Protesters greet Trump in Baltimore after critical tweets

By Alexandra Alper

BALTIMORE, Sept 12 (Reuters) - Dozens of protesters lined the streets of downtown Baltimore on Thursday as President Donald Trump made his first visit to the city since he blasted it as "disgusting" and "rodent-infested" in hotly debated tweets two months ago.

Trump gave a speech to House of Representatives Republicans gathered for an annual retreat in the predominantly black city, after protesters greeted his motorcade with signs that described Trump as a rat and directed him to return to the swamp.

The chilly reception came after Trump in July lashed out on Twitter at Elijah Cummings, a prominent African-American congressman from Baltimore, calling him a "brutal bully" who should concentrate on cleaning up his "disgusting, rat and rodent infested" district rather than criticizing the work of U.S. immigration officers on the Mexican border.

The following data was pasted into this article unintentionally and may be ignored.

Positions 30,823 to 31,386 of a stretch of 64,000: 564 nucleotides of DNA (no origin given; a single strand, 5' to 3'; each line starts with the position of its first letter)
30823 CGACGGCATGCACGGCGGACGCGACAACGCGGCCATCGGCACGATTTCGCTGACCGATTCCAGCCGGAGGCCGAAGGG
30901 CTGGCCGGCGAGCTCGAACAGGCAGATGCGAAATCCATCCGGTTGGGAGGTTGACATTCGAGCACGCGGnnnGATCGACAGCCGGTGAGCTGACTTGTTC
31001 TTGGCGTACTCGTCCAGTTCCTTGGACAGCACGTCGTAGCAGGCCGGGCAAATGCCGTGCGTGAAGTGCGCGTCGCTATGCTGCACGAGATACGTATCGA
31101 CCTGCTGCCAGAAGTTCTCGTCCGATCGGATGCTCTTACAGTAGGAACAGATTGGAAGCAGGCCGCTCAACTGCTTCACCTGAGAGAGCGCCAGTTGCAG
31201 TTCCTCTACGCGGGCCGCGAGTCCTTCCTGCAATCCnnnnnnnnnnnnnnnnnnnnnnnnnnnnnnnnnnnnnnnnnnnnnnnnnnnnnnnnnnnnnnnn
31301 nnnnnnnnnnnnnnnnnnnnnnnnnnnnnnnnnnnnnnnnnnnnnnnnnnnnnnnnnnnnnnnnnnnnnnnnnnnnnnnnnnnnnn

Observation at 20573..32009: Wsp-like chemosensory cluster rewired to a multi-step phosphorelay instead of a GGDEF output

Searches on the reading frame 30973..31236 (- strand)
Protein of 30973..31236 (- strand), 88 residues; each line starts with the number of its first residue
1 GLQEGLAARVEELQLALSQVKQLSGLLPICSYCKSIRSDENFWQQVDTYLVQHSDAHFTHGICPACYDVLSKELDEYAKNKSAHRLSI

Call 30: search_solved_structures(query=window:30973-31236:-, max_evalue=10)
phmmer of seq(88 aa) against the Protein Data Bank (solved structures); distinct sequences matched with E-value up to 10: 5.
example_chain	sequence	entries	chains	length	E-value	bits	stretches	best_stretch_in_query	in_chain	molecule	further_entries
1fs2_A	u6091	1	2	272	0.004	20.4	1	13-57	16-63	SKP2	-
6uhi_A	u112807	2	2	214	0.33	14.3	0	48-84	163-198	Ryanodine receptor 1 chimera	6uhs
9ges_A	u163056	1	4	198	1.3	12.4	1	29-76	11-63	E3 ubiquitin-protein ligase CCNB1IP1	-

Cummings, who chairs the House Committee on Oversight and Reform, has led investigations into Trump and his administration, called him a racist and blasted the president's hard-line immigration policies.

Cummings responded to Trump's tweets by inviting him to tour the city and observe hardworking residents.

Baltimore, a city of about 625,000 people known for its scenic harbor and high crime rates, is located roughly 40 miles (65 kilometers) north of Washington, D.C.

House Republican minority leader Kevin McCarthy and Minority Whip Steve Scalise spoke on Thursday ahead of Trump's remarks, which competed for air time with a Democratic presidential debate in Houston ahead of elections next year.

Trump is running on a strong economy, helped by steep tax cuts passed in 2017, a hardline stance on immigration and an aggressive approach to China, as well as divisive rhetoric that appeals to some supporters.

As Trump's motorcade rolled into Baltimore one sign read, "Dump Trump, Ditch Mitch," referring to Senate Majority Leader Mitch McConnell. At least one sign favoring Trump in 2020 could be seen. (Reporting by Alexandra Alper; Editing by Cynthia Osterman)